The United Nations (UN) is a remarkable organisation. It has achieved some outstanding results for humanity and it continues to do so. The 17 Sustainable Development Goals offer an example, amongst many, of its tireless work for the planet and its people. Despite its achievements, however, the UN is flawed. Its many failings relate to its structure, its principles and its functions.
Here are some examples:
The language and structure of the UN Charter are engrained in the post war world of 1945
- Those countries who had fought against the Allies are referred to as “enemy” states in the UN Charter and treated differently.
- The five permanent members of the Security Council were the main victors of the Second World War. Their selection had nothing to do with fair representation or moral authority.
- One of the six organs of the UN, the Trusteeship Council is redundant. It was established to oversee the independence process of territories still occupied by colonial powers. Of course, it could have diversified and worked for oppressed people within nations, but it chose not do this.
The permanent members
- The privilege of the five permanent members to wield the veto (Article 27) allows for gross misjustice and abuse. IN 2015 France even tried to limit its use in cases that could lead to genocide, but their proposal was dismissed by Russia as “populist”.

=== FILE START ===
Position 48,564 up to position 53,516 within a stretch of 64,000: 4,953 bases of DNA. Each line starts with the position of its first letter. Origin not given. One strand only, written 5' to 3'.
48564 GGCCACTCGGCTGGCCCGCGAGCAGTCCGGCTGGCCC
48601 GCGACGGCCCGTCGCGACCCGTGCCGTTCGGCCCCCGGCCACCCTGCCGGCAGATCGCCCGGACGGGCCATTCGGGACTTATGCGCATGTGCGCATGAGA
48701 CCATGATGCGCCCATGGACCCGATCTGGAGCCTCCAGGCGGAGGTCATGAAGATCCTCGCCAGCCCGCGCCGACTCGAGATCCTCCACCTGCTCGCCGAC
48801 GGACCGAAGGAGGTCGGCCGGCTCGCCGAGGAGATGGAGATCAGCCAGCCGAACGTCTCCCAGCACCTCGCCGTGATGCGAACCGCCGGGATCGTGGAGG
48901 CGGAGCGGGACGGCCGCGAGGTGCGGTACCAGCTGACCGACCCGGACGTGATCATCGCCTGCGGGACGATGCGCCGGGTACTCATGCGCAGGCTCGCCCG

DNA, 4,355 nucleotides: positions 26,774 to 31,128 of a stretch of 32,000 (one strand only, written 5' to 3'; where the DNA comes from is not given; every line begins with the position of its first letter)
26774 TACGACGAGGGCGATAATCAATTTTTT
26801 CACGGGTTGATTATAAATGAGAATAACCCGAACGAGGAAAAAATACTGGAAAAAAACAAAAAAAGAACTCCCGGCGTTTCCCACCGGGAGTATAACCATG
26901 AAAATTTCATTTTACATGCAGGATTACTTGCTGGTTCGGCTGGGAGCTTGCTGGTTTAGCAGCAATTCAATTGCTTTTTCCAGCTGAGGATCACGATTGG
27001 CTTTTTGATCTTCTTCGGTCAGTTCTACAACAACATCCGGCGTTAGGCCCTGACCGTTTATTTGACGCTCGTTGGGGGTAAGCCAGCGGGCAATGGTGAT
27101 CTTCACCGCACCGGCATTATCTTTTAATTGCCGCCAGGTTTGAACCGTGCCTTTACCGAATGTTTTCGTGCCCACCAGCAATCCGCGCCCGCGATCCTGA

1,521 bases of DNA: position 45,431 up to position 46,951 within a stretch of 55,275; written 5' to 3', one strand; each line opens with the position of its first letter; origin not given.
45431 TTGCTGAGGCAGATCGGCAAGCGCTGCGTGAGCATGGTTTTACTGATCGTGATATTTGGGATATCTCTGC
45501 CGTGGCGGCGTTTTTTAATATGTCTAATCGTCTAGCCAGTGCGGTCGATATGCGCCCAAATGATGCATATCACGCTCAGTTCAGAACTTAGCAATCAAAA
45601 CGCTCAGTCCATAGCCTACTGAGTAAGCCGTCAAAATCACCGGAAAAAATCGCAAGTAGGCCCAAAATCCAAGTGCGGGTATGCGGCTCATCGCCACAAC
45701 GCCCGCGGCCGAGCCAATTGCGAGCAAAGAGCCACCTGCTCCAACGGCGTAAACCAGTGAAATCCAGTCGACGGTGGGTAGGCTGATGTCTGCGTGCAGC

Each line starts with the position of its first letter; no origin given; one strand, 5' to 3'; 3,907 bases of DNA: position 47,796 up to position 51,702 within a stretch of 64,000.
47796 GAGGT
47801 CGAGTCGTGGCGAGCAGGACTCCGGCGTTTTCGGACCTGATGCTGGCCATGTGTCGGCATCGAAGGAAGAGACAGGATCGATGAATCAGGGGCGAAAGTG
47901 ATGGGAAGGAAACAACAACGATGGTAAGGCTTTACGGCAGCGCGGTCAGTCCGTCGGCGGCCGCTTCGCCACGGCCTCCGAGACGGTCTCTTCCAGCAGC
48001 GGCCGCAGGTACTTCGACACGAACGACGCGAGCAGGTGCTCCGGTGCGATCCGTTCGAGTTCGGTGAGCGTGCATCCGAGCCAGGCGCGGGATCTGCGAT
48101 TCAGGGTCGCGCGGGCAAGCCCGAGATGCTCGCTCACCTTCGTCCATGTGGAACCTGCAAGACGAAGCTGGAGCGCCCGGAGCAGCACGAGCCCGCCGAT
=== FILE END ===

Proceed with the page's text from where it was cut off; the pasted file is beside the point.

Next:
- The UN is frequently undermined by its most powerful members, such as Russia and the US
- Calls for the UN to be reformed constitute a recurring theme of the yearly General Debates, but the UN is fettered by permanent members of the Security Council and unable to make any significant progress.
- The UN principles that are supposed to inform the decision-making process, are so vague and limited (Articles 1 & 2) that member states ignore them as a matter of course. When talking about discrimination, only race, sex (gender), language and religion are mentioned.
- The UN’s resolutions are periodically ignored by member states, with impunity
- Many human rights violations receive minimal attention (if at all) because a large proportion of the member states are guilty of them. LGBT rights is a case in point. Homosexuality remains illegal if over a third of UN member states.
- Despite all the atrocities committed by countless nations since 1945 and the fact that the UN reserved the right to expel nations that do not abide by its principles (Article 6), none have ever been ejected for this reason. The only state to have been expelled was the Republic of China (Taiwan), who suddenly found itself kicked out in favour of Mao’s People’s Republic of China.